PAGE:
Airbnb dominated by professional owners | Germany | In-depth news and reporting from Berlin and beyond | DW

Renting a vacation apartment on Airbnb has become a lucrative and fast-growing business model – which the popular online platform is actively promoting, according to a new study from the German newspaper Süddeutsche Zeitung (SZ).

After analyzing a database of more than 37,000 Airbnb offers in the ten largest German cities, the newspaper – in collaboration with journalists from De Tijd in Belgium, Le Monde in France and Trouw in the Netherlands – discovered that There were around 1,290 landlords listing more than one country apartment on Airbnb, a development that is driving up rental prices and emptying many downtown areas.

About 58% of all listings on Airbnb in Germany are for entire apartments or even apartment buildings – meaning that professional owners are indeed at the heart of Airbnb’s business. Meanwhile, shared single bed offers represent less than 2% of the site’s listings.

Some rental companies, like Cologne-based Homerent Immobilien, have around 4.5 million euros ($ 4 million) in revenue using Airbnb as part of their business model. The newspaper also found that many of these companies disguise their offers with advertising suggesting that they are made by individuals who are renting their own homes.

There are also start-ups in Germany that take over the management of your Airbnb property, posting the ad, providing the keys to guests and then cleaning it up.

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Even though Airbnb has told SZ that its business model is all about “home sharing,” the platform appears to actively encourage professionalization – with guidance, including stipulating defined check-in times.

However, Airbnb denied such claims, telling DW: “This data is wrong and uses wrong methodology to draw wrong conclusions. Airbnb has always been a platform where different types of accommodation can be listed, including boutique hotels and guesthouses The vast majority of guests are roommates, individuals who occasionally rent a room in their apartment or all of their accommodation when on vacation, on business or on holiday. need to move between two cities. “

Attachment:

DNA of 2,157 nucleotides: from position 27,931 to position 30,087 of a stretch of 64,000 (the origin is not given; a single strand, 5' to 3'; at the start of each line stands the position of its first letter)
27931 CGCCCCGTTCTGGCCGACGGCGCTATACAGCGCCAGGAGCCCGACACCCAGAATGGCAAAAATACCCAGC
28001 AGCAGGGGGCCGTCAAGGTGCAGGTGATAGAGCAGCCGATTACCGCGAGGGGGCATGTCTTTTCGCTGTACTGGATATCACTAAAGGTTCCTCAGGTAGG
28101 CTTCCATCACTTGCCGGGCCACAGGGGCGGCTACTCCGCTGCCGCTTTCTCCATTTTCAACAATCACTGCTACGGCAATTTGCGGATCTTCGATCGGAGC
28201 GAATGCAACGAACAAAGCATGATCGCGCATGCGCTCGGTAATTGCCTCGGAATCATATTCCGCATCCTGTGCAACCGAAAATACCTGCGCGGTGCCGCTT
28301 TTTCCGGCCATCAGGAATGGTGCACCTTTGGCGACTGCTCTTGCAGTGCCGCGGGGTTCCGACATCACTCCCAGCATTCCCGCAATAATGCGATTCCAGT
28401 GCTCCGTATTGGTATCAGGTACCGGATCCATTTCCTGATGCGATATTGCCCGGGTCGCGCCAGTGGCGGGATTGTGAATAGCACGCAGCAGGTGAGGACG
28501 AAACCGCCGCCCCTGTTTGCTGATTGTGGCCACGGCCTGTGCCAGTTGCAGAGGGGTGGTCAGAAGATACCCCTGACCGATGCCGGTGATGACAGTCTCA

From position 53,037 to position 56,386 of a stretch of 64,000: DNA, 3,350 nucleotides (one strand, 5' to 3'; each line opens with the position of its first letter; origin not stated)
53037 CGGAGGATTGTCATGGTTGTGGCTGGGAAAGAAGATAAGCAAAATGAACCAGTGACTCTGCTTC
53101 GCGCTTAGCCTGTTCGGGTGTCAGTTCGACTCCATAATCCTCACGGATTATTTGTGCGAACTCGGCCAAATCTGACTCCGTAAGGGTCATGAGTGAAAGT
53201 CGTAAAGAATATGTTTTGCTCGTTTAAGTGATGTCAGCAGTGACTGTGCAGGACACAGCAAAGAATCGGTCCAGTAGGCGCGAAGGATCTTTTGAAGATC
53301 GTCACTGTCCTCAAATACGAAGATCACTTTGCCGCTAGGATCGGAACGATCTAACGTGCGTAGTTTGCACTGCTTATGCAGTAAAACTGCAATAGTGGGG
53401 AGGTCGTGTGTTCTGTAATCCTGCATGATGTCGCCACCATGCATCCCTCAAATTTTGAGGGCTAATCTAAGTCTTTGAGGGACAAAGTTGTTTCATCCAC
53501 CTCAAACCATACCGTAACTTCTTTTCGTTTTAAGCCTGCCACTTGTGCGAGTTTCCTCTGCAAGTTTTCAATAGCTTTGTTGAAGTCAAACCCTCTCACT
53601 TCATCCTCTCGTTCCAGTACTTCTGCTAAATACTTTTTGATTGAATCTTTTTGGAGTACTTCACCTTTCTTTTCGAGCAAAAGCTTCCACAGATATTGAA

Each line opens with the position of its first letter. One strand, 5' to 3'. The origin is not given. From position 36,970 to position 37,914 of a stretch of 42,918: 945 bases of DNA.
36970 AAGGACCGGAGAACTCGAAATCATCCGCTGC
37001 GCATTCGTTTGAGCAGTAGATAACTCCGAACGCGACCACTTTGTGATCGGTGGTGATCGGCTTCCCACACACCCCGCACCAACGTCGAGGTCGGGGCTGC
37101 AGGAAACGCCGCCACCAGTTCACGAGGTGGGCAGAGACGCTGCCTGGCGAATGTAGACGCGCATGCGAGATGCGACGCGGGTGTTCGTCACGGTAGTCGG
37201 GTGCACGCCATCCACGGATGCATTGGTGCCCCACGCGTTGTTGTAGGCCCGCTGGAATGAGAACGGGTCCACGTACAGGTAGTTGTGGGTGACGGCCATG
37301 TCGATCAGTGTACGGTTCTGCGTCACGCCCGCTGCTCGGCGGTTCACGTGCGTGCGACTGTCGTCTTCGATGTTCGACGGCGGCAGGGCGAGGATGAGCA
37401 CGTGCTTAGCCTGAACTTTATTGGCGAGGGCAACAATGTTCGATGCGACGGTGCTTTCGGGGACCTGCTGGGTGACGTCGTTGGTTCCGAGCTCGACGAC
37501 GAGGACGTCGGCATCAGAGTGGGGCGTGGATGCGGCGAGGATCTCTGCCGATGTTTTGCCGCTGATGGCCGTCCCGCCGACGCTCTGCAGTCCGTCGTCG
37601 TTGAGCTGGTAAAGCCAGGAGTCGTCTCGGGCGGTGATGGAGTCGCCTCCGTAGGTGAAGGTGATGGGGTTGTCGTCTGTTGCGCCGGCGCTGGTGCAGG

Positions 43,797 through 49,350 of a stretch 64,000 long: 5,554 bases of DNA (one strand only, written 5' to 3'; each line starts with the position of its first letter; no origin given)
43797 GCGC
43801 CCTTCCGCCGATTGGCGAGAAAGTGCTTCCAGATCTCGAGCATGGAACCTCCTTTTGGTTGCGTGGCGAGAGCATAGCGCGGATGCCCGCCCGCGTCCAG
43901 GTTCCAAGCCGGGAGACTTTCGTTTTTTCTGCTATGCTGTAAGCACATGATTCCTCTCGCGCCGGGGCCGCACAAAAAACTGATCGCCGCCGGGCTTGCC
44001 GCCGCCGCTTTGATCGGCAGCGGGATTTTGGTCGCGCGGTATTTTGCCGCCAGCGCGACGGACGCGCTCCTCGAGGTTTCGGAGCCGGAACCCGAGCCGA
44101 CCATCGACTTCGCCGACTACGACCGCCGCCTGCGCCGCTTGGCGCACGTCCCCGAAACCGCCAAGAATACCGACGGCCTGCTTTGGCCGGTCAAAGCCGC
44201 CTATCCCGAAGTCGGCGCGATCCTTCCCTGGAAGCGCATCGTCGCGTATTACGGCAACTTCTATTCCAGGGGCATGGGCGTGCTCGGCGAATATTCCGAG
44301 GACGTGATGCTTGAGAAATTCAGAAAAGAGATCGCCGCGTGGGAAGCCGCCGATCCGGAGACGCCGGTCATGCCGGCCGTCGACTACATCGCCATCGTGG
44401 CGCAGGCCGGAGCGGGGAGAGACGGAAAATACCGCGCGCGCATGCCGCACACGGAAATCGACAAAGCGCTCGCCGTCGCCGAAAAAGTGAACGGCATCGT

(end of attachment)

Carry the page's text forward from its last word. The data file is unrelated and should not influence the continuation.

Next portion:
Cologne has the highest rate of Airbnb deals, with 1,154 overnight stays per 100,000 inhabitants, but Berlin has by far the highest number of Airbnb deals in total: 38,500, a figure that shows how far the platform is. come to dominate the sector: the whole of the German capital the industry of tourism offers 139,000 beds per night.

But the Berlin government believes it has the problem under control – after introducing a law in 2014 that bans the commercial use of residential space for vacations (as well as demolishing residential properties or leaving them empty and do not put them on the market for more than six months). Berlin, like most German cities, is experiencing a severe shortage of affordable housing. Rents are increasing at a rate of almost 10% per year, even though the city has a rent cap and has introduced one of the toughest bans on holiday apartments – many other European cities also have some sort of regulations.

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“The fact that renting through Airbnb or other platforms is on the rise, and not just for roommates – that’s a development we’ve seen, and that’s also what the ban is for,” Katrin Dietl said. , spokesperson for the Berlin Housing Ministry. “We consider this law to be constitutionally correct, and we will continue to abide by it.”

Some 60 officials are charged with enforcing the Berlin ban, with the power to impose fines for violations, and, according to Dietl, the ban has been successful: 2,500 old holiday apartments have been handed over on the regular rental market at the end of last year. . Dietl says it’s important. “If you look at Prague, you see that the center of the city is practically empty during the winter, because no one really lives there anymore,” she said.

But ordinary owners also feel that they have become collateral damage to the regulations. Maria Becher, spokesperson for Haus & Grund, an association that represents the interests of homeowners, says they have followed the development of such bans in many countries. “We are very critical,” she said. “We see this as an infringement of private property. Our members on average own about seven apartments, they are not large corporations.”

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